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Jonathan M. Flanagan, PhD
His laboratory seeks to identify novel genetic variants that are associated with disease severity of sickle cell anemia. The laboratory utilizes state-of-the art molecular biology techniques to decipher the molecular pathways that are involved.
The long term goal of his research is to identify genetic variants that affect the clinical severity of patients with sickle cell anemia (SCA). Sickle cell anemia is a common disorder caused by a single mutation of the beta-globin gene but the individual severity of clinical outcome is highly variable. It is increasingly apparent that some of this variability is due to co-inheritance of genetic variants other than the SCA mutation.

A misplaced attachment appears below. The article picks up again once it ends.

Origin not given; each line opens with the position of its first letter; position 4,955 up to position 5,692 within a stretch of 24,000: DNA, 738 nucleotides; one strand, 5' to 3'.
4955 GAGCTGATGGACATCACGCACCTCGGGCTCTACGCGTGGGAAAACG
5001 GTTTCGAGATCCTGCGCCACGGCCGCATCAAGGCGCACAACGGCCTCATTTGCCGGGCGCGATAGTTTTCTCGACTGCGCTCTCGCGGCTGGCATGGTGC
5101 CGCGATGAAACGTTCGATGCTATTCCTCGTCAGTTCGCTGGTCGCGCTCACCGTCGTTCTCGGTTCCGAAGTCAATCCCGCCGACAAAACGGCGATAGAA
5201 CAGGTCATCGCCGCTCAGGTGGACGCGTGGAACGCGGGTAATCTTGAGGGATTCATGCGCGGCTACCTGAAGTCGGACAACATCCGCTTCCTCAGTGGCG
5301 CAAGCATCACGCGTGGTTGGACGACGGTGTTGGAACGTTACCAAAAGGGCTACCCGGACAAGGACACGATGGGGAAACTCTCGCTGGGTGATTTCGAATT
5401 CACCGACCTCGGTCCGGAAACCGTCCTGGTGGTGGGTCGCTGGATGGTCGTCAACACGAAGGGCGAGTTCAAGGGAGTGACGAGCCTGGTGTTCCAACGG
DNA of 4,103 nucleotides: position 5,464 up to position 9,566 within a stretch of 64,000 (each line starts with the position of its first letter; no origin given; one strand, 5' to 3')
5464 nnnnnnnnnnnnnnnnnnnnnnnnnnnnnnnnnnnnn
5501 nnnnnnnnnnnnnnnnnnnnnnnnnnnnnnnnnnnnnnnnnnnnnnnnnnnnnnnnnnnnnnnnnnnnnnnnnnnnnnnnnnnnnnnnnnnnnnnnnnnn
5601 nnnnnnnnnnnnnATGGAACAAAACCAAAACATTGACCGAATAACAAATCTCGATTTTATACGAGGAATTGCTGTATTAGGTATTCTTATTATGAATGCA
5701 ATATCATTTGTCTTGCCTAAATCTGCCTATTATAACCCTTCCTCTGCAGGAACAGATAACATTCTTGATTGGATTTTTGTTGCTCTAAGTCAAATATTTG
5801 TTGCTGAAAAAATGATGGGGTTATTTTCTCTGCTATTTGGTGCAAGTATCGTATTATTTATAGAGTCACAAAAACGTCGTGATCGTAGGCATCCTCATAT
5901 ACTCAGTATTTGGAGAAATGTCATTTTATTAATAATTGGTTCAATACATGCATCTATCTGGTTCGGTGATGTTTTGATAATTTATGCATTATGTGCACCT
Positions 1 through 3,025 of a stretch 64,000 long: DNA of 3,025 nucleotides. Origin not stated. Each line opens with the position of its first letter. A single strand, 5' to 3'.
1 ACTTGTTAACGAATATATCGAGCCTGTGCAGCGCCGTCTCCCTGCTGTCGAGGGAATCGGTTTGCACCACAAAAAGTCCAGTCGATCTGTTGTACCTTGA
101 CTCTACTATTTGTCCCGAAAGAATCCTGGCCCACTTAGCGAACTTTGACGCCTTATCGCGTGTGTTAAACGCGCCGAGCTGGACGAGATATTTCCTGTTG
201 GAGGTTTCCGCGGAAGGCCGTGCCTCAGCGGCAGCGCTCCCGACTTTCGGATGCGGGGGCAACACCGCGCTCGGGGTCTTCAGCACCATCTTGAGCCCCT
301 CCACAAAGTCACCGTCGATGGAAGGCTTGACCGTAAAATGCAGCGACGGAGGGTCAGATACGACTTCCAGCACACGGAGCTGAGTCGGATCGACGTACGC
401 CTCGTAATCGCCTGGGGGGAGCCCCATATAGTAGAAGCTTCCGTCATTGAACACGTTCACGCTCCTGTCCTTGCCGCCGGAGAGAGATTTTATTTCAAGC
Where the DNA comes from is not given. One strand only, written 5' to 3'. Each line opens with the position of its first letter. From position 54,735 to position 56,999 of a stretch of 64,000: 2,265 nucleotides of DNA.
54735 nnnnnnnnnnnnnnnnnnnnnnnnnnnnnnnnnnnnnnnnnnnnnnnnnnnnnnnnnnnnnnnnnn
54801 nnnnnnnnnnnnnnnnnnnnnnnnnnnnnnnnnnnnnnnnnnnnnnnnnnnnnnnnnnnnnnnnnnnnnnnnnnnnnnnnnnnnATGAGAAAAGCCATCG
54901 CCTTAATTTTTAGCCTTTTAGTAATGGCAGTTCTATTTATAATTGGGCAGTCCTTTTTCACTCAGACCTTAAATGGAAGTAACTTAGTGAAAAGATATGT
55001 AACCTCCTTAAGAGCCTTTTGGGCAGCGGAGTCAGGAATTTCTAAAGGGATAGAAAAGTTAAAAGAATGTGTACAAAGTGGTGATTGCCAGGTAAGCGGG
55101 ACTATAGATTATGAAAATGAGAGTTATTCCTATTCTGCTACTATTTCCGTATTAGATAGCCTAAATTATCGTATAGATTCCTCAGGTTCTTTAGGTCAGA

Jonathan Flanagan, PhD has a comprehensive background in the study of genetics and completed his postdoctoral training in the field of hematology. This has allowed him to complete several translational projects involving genetics and hematology. During his postdoctoral fellowships at The Scripps Research Institute and St. Jude Children’s Research Hospital, he carried out research projects that investigated the molecular mechanisms of iron overload and the genetic modifiers that affected patient response to the drug hydroxyurea.